Parallel to this idea was the shopping for second hand clothes, as illustrated in Ashley’s photo of Macklemore’s “Thrift Shop”. As she mentioned in her caption, one can find cool and unique clothes at second hand stores that are both affordable and stylish at the same time. During the postwar period, some members of the middle class began to shop at second hand stores to engage in conspicuous consumption that distinguished themselves from the mainstream shopping, which was considered normal and boring. They picked fashions from different eras and created personal styles out of it that no one else could imitate. McRobbie discussed how shopping in second hand stores allowed the young middle class girls to present themselves as unique and fashionable, by picking out certain “one of a kind” items. Such rejection to the mainstream mass market marked the beginning of youth subcultures’ development of their own fashion styles. Similar to wearing ripped jeans, wearing second hand clothes did not necessarily suggest poverty. On the other hand, it signified that the wearer is wealthy because being able to pull off a “second hand style” that is both unique and fashionable implied that they had the right sense of taste and creativity, which were cultivated throughout their lives and upbringing. They simply took on the habitus of the poor and appropriated it into their style by adding on their taste. By engaging in second hand styling and being successful with it, the young middle class girls were not only able to display their cultural wealth but also found a way to productively spend their conspicuous leisure time that Veblen talked about.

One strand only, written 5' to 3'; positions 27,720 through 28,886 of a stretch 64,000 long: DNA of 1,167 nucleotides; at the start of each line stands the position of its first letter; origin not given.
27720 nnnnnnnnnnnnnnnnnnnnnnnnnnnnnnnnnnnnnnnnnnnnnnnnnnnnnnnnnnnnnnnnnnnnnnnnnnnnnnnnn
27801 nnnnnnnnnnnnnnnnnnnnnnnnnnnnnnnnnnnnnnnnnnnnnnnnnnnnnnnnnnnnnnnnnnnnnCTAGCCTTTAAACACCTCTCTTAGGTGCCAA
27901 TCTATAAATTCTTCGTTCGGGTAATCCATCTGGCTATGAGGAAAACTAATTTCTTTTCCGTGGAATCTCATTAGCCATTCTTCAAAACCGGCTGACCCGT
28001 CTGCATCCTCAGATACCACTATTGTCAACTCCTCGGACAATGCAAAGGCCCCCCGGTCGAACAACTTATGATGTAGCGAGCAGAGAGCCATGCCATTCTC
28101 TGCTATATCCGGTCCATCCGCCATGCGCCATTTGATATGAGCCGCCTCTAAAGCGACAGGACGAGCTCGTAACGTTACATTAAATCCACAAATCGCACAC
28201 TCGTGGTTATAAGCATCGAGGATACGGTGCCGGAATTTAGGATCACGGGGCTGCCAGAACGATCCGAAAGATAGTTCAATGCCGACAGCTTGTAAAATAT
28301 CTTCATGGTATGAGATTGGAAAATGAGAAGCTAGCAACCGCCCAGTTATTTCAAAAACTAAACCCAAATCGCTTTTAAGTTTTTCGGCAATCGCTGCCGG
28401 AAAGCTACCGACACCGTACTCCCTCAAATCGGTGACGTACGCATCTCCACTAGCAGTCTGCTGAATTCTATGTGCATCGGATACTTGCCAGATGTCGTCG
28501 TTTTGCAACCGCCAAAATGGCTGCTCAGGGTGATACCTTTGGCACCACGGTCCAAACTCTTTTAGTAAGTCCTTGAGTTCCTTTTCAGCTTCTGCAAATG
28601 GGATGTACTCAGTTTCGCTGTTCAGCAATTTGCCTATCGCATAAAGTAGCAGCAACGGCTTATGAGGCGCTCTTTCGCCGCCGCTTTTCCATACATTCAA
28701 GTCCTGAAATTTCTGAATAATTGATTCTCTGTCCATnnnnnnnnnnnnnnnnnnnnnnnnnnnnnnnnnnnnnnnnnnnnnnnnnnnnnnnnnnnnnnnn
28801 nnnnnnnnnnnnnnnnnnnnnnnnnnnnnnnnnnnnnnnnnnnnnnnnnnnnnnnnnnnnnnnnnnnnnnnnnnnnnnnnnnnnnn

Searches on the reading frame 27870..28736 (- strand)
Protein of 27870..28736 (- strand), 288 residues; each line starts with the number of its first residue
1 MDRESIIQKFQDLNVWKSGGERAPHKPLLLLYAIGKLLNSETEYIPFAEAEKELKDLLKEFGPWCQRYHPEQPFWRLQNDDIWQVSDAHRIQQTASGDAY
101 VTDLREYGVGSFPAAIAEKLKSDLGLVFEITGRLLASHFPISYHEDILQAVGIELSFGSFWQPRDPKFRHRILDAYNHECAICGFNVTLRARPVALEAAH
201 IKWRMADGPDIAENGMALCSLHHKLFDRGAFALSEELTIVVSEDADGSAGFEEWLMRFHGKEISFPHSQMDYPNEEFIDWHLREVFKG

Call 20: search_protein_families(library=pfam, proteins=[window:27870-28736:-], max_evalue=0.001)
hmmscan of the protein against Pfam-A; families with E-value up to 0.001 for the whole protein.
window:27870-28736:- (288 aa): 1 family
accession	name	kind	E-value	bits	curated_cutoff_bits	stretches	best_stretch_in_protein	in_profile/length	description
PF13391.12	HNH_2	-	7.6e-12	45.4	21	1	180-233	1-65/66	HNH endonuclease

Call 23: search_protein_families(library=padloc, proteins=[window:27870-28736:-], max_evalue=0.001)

Another way people spent their conspicuous leisure time was fashion blogging, as discussed in Marwick’s essay, “Conspicuous and Authentic”. Ashley’s post about Lora and Josh’s fashion blog, “In Bug’s Drawers”, illustrates how they blog about their own vintage clothing style that makes them stand out from the mainstream fashion conformity. Because they blogged specifically about second hand style and had their own unique sense of taste, they appeared to be more authentic compared to other bloggers who only wore mass produced clothing. Lora and Josh’s blog is a great example of one of the three main reasons as to why people create fashion blogs, which is to boast their personal style and identity. Marwick mentioned two other blog types, one of which focused on capturing street style and the other writing reviews on runways and products. All three types of fashion blogging played a crucial role in spreading specific trends from individuals to the mass market and vice versa.
Ashley’s Pinterest curation was not only very accurate, but also very well illustrated the various important points from each of the readings for this week, such as the democracy of jeans and the rise of second hand styling. However, I feel as though she could have included the idea of the identification of the poor, which I thought was a very significant topic that was being overlooked. I believe that it is necessary to point out that wearing ripped jeans and second hand clothing do not suggest poverty, but is rather an appropriation of the working class lifestyle and using it as a method to divert from the mainstream norm.